The Einstein-Podolsky-Rosen paradox (EPR paradox), conceived in 1935, proposes that a particle (or a system) has definite attributes (i.e., physical properties) prior to any measurements. It also suggests that each particle is influenced only by its immediate surroundings (locally), rather than by another particle at a distance. This contrasts with the statistical interpretation of a particle’s state as theorised by quantum mechanics, where the certainty of an attribute exists only after a measurement is made, and particles are considered entangled.
Let’s examine the case of the decay of a spin-0 particle at rest into two spin- particles with zero relative orbital angular momentum, and the subsequent passing of the two particles through two Stern-Gerlach devices. Setting aside the EPR paradox for a moment, experimental results show that if the spin of the first particle, which is measured in the -direction, is an up spin, the spin of the second particle measured in the same direction is always a down spin. This is of course due to the principle of conservation of spin angular momentum. If we instead measure the spin of the second particle in the -direction (see diagram below), we may record either an up spin or a down spin.
By repeating the experiment, say a hundred times, the results (assuming a random distribution of spins after decay) are as follows:-
Particle 1 (measured in ) | Particle 2 (inferred in ) | Particle 2 (measured in ) | ||
Population | Population | |||
50 | 25 | |||
25 | ||||
50 | 25 | |||
25 |
where and under and refer to up spins, while and refer to down spins.
The data revealed that amongst all the fifty runs of particle 1 returning results of up spins in the -direction, twenty five corresponding particle 2 have up spins in the -direction, while the remaining twenty five have down spins. Similarly, for all fifty runs of particle 1 returning results of down spins in the -direction, twenty five corresponding particle 2 have up spins in the -direction, while the remaining twenty five have down spins.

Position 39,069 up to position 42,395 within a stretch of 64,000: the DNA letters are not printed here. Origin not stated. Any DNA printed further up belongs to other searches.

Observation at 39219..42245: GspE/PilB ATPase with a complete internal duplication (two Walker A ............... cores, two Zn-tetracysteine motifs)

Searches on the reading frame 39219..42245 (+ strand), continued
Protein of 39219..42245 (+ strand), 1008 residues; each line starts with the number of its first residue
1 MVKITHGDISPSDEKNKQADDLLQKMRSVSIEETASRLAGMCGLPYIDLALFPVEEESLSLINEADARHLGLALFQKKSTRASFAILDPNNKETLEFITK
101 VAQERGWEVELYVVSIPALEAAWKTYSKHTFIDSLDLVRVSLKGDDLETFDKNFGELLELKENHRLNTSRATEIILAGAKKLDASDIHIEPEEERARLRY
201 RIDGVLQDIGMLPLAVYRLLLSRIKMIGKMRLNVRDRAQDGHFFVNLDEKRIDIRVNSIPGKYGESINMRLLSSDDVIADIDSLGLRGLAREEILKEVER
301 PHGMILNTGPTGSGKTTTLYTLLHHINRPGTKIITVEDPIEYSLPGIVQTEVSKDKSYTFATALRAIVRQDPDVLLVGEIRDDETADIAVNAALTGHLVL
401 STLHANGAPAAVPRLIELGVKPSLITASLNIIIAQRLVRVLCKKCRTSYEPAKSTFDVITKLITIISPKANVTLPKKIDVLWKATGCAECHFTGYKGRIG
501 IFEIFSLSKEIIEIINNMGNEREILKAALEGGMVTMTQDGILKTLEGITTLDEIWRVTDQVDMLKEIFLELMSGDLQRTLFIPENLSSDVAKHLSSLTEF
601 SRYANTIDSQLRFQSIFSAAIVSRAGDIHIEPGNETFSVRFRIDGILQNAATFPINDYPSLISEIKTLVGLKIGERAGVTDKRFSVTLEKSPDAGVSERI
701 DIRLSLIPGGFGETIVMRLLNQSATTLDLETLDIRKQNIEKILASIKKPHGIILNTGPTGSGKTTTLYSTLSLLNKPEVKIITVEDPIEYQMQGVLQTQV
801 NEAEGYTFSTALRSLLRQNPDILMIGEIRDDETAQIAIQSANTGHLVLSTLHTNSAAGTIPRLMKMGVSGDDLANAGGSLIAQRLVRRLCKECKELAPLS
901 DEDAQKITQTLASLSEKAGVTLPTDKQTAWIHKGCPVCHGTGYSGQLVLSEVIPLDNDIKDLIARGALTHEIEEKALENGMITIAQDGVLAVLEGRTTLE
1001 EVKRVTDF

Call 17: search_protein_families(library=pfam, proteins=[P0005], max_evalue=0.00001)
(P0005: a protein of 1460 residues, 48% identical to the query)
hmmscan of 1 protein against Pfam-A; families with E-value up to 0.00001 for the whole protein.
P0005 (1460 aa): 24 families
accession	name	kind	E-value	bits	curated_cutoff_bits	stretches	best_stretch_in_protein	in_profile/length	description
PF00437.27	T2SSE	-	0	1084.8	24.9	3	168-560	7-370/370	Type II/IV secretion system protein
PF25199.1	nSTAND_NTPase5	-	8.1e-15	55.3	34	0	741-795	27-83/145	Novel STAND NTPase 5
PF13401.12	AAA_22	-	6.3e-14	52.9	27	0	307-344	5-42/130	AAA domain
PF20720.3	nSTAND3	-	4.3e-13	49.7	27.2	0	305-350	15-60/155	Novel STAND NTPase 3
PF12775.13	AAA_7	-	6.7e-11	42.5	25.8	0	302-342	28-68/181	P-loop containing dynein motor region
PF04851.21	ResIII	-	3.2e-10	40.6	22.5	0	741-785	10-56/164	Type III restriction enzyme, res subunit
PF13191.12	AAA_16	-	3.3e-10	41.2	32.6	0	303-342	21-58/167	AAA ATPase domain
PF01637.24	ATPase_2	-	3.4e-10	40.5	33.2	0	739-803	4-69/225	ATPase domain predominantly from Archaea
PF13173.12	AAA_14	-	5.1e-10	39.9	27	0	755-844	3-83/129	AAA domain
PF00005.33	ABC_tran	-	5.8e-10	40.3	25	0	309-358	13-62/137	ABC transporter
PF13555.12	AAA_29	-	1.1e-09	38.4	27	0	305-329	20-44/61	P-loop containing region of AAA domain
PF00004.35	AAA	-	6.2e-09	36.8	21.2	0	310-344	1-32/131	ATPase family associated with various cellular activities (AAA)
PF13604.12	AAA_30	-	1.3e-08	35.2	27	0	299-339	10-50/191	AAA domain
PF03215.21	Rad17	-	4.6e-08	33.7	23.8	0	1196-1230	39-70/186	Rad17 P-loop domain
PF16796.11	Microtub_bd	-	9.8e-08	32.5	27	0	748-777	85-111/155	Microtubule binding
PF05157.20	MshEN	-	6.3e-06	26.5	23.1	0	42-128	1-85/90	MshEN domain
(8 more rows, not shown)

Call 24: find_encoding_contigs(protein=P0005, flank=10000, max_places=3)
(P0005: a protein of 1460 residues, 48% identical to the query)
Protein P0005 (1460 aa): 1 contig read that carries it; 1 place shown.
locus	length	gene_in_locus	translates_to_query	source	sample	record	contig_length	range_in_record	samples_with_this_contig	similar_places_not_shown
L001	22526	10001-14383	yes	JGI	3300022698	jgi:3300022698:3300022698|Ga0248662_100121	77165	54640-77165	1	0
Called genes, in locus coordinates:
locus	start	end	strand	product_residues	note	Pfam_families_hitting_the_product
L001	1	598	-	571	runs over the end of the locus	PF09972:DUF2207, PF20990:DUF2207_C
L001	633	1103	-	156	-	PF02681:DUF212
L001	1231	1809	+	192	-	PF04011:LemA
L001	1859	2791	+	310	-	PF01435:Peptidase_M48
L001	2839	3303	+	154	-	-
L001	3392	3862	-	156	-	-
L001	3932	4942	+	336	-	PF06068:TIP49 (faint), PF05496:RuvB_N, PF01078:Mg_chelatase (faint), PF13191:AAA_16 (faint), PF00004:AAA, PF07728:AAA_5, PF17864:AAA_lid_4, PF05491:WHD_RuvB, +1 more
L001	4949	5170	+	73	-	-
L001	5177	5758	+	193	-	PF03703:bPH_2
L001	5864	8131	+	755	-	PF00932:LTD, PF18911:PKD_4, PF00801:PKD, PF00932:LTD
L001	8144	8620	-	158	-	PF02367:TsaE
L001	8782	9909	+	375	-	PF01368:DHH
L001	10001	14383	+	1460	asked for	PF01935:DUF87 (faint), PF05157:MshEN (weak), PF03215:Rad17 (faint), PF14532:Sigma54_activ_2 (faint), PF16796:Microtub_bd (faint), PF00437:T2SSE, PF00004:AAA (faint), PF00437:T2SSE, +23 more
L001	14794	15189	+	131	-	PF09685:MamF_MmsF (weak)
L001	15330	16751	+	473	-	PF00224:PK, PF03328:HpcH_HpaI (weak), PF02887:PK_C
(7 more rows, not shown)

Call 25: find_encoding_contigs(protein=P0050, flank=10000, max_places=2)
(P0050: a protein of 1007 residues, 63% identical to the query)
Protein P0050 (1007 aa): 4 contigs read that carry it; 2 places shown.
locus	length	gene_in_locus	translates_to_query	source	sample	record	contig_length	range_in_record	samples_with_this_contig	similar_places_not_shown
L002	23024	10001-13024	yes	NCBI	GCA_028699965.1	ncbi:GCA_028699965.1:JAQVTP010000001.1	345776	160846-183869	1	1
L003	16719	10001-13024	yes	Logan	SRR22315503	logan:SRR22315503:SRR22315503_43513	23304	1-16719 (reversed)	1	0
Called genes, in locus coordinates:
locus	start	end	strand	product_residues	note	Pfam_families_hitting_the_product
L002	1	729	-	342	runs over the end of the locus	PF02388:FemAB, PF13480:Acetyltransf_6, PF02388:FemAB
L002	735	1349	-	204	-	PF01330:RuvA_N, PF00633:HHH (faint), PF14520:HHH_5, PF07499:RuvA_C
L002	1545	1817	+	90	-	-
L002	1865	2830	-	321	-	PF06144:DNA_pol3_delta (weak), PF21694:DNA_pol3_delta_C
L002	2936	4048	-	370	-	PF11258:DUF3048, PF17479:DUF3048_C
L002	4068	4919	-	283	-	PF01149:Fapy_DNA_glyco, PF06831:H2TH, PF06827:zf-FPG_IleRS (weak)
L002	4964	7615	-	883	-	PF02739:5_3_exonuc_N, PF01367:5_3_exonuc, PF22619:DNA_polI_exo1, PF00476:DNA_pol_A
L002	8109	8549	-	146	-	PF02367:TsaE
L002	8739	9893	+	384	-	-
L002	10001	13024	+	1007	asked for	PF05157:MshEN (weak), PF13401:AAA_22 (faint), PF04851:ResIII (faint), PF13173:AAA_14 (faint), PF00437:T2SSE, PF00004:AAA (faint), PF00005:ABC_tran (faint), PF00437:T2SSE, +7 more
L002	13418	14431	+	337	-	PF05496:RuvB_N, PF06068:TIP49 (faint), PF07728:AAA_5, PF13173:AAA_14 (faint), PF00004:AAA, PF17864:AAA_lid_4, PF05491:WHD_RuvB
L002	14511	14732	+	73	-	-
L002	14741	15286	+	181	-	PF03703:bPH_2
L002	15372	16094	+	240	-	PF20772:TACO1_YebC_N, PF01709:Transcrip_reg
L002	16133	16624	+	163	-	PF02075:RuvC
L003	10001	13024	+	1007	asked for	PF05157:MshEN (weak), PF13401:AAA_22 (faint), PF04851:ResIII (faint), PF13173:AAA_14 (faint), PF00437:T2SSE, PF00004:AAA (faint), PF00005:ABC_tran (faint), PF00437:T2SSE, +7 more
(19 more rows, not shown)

Quantum theory, which states that we can only be certain that a system possesses an attribute after a measurement is made, accurately predicted the above results via eq226. The EPR paradox, on the other hand, proposes that each particle must have the definite spin angular momentum information necessary for the Stern-Gerlach device to reveal before the particle passes through it. This suggests that the population of particle 2 can be categorised as follows:
Particle 2 |
which implies that the corresponding particle 1 can be grouped along with particle 2 as:
Groups, | Particle 1 | Particle 2 |
Question
Does such a categorisation of spin- particle pairs violate the uncertainty principle, which states that we cannot precisely determine the -component of the spin angular momentum and the -component of the spin angular momentum of a particle simultaneously?
Answer
No, because we are only measuring the spin angular momentum of each particle either in the -direction or the -direction but not in both directions simultaneously.
Therefore, it appears that the EPR paradox is consistent with the results obtain from the double Stern-Gerlach device measurements for orthogonal axes. If is a variable that is measurable, we would be able to distinguish the particles. The EPR paradox suggests that such a variable is hidden from us (a hidden variable) and that quantum mechanics is incomplete. This challenge to quantum mechanics remained unresolved until John Bell, in 1964, conceptualised a method to determine whether quantum mechanics or the EPR paradox is correct.